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June 2, 2016 /UX/UI Design /

XD Essentials: Icons as Part of a Great User Experience

Icons are an essential part of many user interfaces as a visual expression of an object, action, or idea. When done correctly, they can communicate the core idea and intent of a product or action. But when done wrong, they can confuse your users, lead them down the wrong path, and ruin their experience with your product.

An icons’ first job is to guide your users to where they need to go and in this article we’ll see what it takes to make that possible.

The Benefits of Using Icons in User Interface

Icons bring a lot of nice things to user interfaces. They:

  • Save screen real estate. Icons can be compact enough to allow the display more controls in a relatively small space.

    The Adobe Photoshop toolbar contains commonly used actions. Image credit: Adobe

    The Adobe Photoshop toolbar contains commonly used actions. Image credit: Adobe

  • Enhance the aesthetic appeal. When icons are used properly they make the UI more graphically pleasing and bring personality to the user experience. Every app needs a beautiful, memorable app icon that attracts people in the app store and stands out on a home screen.


    Home screen for Apple iOS. Image credit: Apple

  • Good for internationalization. The use of icons in the UI is an excellent metaphor if they represent objects with a strong physical analog. There is no need to translate such icons for international users, because its message is understandable to everyone.


    Mail app icon in iOS uses an envelope. Image credit: Apple

And, last but not least, most apps and sites use icons. It’s a design pattern which is familiar to users.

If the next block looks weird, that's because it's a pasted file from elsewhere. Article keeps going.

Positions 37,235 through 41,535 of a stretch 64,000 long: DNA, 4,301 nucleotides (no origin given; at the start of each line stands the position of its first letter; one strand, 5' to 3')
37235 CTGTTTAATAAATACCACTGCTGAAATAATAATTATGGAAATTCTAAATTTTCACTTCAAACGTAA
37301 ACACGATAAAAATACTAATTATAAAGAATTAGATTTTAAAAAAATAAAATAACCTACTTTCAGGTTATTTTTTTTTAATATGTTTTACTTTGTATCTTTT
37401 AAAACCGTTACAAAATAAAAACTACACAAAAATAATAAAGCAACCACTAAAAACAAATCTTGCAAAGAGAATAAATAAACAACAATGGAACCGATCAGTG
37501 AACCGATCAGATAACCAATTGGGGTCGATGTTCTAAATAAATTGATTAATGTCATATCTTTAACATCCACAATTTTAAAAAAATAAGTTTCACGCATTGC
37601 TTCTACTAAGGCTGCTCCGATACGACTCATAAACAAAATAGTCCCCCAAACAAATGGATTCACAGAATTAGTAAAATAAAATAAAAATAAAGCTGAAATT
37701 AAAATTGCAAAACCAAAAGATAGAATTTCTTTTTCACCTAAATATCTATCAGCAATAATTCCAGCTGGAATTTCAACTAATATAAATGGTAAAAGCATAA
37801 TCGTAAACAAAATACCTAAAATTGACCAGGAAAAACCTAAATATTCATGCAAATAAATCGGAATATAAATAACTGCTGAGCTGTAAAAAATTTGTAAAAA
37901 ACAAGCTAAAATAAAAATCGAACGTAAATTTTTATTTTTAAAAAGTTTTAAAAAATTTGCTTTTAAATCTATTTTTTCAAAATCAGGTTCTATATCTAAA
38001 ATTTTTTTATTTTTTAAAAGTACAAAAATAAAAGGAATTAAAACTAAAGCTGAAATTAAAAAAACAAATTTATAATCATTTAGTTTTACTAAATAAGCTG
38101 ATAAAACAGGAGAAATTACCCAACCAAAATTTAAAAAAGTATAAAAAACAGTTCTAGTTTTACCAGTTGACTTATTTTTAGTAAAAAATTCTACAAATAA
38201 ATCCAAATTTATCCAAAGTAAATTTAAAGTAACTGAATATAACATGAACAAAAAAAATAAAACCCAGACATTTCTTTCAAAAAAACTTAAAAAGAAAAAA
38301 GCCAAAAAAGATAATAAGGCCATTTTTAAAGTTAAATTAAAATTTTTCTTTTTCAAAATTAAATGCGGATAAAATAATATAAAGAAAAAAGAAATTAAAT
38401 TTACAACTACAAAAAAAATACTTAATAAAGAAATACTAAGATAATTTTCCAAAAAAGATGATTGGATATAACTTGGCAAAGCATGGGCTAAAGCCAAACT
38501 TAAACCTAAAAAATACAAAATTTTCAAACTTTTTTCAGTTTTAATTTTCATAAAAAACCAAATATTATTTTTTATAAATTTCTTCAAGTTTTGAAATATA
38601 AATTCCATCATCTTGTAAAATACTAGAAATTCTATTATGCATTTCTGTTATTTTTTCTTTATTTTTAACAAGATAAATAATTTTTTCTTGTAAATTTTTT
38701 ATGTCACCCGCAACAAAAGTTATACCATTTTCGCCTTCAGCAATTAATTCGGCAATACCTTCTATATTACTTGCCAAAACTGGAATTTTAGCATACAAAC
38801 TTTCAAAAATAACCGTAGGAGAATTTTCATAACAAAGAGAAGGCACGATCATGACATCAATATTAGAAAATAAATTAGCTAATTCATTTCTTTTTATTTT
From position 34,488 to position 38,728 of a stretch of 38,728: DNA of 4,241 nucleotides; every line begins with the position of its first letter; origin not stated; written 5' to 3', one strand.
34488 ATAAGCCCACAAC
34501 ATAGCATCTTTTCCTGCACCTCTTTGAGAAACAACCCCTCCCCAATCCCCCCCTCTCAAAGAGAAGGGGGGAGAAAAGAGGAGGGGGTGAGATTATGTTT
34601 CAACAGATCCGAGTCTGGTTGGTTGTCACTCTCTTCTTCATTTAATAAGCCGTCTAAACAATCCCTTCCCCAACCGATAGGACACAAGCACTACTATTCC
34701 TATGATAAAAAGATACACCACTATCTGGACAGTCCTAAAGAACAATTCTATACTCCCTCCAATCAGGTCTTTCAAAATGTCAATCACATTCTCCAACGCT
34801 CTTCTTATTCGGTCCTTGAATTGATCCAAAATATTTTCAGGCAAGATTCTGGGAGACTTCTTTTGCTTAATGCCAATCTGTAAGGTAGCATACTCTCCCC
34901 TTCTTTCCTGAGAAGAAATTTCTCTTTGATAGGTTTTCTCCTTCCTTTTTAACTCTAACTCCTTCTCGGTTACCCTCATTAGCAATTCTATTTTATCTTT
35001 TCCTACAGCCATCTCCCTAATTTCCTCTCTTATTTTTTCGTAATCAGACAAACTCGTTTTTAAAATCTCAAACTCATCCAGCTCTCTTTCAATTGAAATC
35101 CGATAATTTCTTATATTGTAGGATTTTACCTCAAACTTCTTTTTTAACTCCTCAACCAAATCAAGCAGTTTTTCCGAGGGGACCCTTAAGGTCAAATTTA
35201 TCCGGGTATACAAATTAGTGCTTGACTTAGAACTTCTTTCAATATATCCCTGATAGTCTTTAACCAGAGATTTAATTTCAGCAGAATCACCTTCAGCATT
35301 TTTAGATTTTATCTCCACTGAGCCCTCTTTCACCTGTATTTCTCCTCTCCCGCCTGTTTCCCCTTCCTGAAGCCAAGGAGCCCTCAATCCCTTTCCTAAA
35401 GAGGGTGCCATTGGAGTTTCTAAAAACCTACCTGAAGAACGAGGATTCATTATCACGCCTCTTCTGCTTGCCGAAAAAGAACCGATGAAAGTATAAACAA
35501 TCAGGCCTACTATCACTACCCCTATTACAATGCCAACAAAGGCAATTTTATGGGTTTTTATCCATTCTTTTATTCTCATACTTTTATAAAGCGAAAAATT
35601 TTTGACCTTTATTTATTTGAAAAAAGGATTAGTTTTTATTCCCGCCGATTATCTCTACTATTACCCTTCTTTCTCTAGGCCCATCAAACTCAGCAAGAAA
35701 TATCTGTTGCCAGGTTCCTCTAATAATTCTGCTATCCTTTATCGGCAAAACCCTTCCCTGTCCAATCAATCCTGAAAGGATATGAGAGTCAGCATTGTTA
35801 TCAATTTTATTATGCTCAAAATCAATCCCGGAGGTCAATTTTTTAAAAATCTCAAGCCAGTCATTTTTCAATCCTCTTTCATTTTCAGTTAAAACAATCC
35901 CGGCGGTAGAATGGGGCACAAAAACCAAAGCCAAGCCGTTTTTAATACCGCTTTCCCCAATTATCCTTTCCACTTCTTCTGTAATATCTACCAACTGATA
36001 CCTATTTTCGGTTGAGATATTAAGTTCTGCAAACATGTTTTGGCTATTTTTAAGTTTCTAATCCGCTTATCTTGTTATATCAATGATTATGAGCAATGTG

Despite these advantages, icons can cause usability problems when app designers hide functionality behind icons that are hard to recognize.

Types of Icons

As mentioned before, icons are a visual representation of an object, action, or idea. If that object, action, or idea is not immediately clear to users, the icon is reduced to visual noise that can prevent users from completing a task.

There are three types of icons ⎼ universal, conflicting, and unique. Let’s focus on these types and their impact on the user experience.

Universal Icons

There are a few icons that enjoy mostly universal recognition from users. The icons for home, print, and the shopping cart are such instances.


YouTube app has two universal icons: House icon for a home view and magnifying glass for a search. Image credit: Google

There is only one problem with this group— “universal” icons are rare. Outside of examples above, most icons continue to be ambiguous to users due to their association with different meanings across various interfaces.

Icons With Conflicting Meaning

The trouble comes when you’re implementing commonly-used pictogram that have contradictory meanings. The heart and the star are an excellent example of this problem. Not only does the functionality associated to these icons vary from app to app, but these two icons compete with each other.


Image credit: usertesting

As a result, these icons and their exact meanings are hard to interpret precisely. Even in the context of the app itself, these symbols can be really confusing when the user is expecting one outcome and gets a different one. And this hinders the ability for users to understand and rely on these icons when they are  encountered in future experiences.